You can read more about the experience publishing this paper in this post from her lab’s blog, where she explains how, after a long process of reviewing, they felt they “had the responsibility to describe our finding as soon as possible to the community”, and decided to publish the manuscript in bioRxiv. Later on, the paper was accepted and published by Nature.
Here’s for this success story!
You can read the paper here:
Radhakrishnan Sabarinathan, Loris Mularoni, Jordi Deu-Pons, Abel Gonzalez-Perez & Núria López-Bigas. Nucleotide excision repair is impaired by binding of transcription factors to DNA. Nature 532, 264–267 (14 April 2016) doi:10.1038/nature17661
Manolis Kogevinas, Codirector of CREAL, one of the centres within the PRBB, has written this post recently in the “Health is Global” blog about how external factors play a major role in most cancers. He also talks about the new edition of the European Code Against Cancer, published by the International Agency for Research on Cancer (IARC) and addressed to all European citizens.
If you want to know more about the European Code against Cancer and the workings behind it, you can read the interview to Joachim Schüz, head of the environment and radiation section at the IARC and one of the principal investigators involved in its updating. He visited the PRBB a few months ago, and you will find the interview here, in page 4 of the Ellipse newspaper – the monthly publication at the PRBB.
The Biomedical Genomics group led by Núria López-Bigas at the Pompeu Fabra Unviersity have recently published a paper in Cancer Cell describing the landscape of anti-cancer targeted therapeutic opportunities across a cohort of patients of twenty eight of the most prevalent cancers. They first looked for all the driver mutations (mutations that ’cause’ the cancer) for each individual cancer, then collected information on all the existing therapeutic agents that target those mutations, and finally, combining both datasets, came up with anti-cancer targeted drugs that could potentially benefit each patient. You can read more about this paper on their blog post.
Coinciding with the publication of that paper, the lab has crafted a new IntOGen interface which presents the results of this analysis. You can see it and learn more about it here.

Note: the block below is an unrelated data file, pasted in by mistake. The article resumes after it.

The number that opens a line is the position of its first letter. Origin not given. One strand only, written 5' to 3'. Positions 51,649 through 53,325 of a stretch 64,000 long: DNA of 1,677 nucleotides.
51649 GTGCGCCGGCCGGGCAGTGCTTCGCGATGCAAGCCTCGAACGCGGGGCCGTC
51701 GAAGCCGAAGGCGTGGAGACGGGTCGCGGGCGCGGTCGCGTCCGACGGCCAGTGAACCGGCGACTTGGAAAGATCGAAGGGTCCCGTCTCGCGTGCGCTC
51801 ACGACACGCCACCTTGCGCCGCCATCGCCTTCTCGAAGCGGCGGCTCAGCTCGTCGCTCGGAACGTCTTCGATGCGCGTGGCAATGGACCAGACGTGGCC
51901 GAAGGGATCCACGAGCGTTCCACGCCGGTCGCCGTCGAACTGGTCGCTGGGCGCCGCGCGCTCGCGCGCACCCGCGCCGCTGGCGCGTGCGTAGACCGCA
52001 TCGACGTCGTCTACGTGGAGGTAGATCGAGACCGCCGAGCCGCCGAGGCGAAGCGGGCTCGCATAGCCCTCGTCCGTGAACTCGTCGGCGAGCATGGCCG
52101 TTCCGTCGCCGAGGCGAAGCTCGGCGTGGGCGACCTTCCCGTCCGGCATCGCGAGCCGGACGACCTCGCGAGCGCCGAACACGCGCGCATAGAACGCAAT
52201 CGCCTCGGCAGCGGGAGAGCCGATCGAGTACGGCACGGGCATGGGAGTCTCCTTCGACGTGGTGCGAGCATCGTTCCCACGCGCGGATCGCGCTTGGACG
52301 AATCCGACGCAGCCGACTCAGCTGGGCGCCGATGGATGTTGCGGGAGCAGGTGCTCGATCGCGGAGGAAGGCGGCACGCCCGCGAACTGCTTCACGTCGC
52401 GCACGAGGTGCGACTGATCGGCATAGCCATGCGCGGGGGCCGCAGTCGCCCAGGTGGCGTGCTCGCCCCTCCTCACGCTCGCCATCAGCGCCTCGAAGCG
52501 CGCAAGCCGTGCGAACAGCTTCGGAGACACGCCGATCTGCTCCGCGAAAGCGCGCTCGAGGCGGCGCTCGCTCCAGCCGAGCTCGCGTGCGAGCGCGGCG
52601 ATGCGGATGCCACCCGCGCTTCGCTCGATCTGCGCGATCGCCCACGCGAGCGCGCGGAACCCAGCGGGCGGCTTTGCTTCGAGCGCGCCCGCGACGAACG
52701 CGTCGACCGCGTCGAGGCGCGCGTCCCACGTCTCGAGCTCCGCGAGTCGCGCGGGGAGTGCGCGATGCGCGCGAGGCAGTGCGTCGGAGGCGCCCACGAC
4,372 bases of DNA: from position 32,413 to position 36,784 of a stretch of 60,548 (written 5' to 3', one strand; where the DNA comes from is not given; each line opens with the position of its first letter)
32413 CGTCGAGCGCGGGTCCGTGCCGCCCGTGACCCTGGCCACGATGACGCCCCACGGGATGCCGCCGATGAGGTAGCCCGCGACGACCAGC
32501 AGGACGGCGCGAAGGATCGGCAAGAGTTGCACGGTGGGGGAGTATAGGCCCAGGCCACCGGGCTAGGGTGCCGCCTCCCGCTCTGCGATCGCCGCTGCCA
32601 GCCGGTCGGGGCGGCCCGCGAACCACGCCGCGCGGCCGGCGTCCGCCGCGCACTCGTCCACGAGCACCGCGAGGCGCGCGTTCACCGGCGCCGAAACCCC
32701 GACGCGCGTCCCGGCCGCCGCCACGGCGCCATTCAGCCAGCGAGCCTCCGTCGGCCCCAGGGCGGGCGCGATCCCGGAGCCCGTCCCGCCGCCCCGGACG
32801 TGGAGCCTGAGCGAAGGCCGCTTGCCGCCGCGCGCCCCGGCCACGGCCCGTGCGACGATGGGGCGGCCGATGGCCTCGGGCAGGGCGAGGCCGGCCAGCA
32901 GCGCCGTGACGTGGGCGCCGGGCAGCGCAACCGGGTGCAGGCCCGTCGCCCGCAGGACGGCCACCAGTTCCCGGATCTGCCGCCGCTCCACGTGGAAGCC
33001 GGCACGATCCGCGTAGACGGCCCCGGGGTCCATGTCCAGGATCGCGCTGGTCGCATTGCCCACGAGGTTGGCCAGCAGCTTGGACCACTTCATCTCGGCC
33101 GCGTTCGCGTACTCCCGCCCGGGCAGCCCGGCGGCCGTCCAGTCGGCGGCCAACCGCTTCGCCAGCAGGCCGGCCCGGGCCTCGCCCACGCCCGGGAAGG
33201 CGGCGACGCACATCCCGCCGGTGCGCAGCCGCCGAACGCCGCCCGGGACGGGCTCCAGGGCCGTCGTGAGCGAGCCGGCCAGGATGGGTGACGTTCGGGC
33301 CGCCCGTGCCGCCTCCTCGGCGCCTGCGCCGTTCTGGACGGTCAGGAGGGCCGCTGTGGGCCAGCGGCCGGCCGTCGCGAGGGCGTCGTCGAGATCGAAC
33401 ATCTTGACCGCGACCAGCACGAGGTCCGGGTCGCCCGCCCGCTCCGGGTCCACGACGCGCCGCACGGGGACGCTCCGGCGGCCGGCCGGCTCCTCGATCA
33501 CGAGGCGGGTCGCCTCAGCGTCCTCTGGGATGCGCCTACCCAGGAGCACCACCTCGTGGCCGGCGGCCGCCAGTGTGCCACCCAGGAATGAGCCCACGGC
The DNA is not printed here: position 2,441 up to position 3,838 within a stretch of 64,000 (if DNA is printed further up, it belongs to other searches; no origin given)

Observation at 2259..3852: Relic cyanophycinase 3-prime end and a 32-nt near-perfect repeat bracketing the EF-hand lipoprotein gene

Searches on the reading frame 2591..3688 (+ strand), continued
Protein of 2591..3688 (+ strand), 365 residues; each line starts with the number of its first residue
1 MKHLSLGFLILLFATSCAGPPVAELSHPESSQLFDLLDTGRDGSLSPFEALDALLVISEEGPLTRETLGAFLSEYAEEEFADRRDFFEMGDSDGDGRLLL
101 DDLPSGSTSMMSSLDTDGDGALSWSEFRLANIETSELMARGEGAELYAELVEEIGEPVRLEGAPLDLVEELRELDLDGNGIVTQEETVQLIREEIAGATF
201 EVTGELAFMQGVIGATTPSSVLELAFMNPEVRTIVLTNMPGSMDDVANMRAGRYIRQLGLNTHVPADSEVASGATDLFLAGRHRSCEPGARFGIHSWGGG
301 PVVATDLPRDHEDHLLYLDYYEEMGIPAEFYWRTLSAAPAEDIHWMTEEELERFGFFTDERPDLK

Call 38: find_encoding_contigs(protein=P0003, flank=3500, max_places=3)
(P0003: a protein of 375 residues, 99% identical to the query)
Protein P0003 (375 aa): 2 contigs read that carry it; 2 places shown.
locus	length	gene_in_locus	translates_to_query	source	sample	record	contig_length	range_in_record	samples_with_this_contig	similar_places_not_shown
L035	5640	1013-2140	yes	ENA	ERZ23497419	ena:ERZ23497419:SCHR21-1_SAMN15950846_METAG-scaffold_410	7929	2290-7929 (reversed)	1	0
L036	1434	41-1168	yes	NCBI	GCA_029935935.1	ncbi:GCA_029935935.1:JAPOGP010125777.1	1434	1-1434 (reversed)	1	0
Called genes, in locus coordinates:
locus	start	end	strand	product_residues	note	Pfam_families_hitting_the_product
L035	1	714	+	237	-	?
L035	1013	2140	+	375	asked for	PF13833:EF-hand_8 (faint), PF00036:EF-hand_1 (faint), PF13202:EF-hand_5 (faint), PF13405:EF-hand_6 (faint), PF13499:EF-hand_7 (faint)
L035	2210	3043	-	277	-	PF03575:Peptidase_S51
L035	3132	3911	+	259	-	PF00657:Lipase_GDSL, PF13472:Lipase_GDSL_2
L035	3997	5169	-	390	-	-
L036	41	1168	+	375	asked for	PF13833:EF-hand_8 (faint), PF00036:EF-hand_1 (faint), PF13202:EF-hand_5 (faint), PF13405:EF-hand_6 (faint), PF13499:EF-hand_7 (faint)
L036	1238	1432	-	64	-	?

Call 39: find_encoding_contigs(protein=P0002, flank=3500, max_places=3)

“Cancer prevention requires the vision, courage, and political leadership to make long term decisions”
Christopher Wild has been the Director of the International Agency for Research on Cancer (IARC), the cancer agency of the World Health Organization (WHO), since 2009. Married to a neuroscientist and father of three, this epidemiologist and Man United fan came to the PRBB in March to give the 3rd Global Health session co-organised by ISGlobal, CRESIB, and CREAL.
How has the burden of cancer changed over recent years?
The incidence of cancer globally has increased: there were 14 million new cases in 2012 and it is expected we will reach 24 million new cases by 2035. Also, about 70% of the world’s cancer deaths occur in low- and middle-income countries. This is due to the rise in population sizes and average life expectancy in general, particularly in these countries, but also because they are shifting towards ‘industrialised’ lifestyle habits such as increased smoking, alcohol consumption, unhealthy diets, obesity and lack of physical exercise, which we know are linked to cancer.
Who should ensure decisive action is taken against these known risks?
First the researchers need to provide reliable scientific evidence on which to base decisions. Once the scientific evidence is available it is down to national authorities to make informed regulatory decisions. However, scientists can probably explain the interpretation of their findings more clearly when presenting them to decision-makers.
Why is prevention so hard?
There are different elements involved. First, intervention may require co-ordination across different parts of government and society. Second, there are often infrastructural, economic or cultural barriers. For example, in some developing countries, vaccinating against human papilloma virus to prevent cervical cancer might be interpreted as a signal of sexual promiscuity. This is why I think much more research has to be conducted on the factors which affect the implementation of prevention in routine healthcare settings. This is an often neglected area.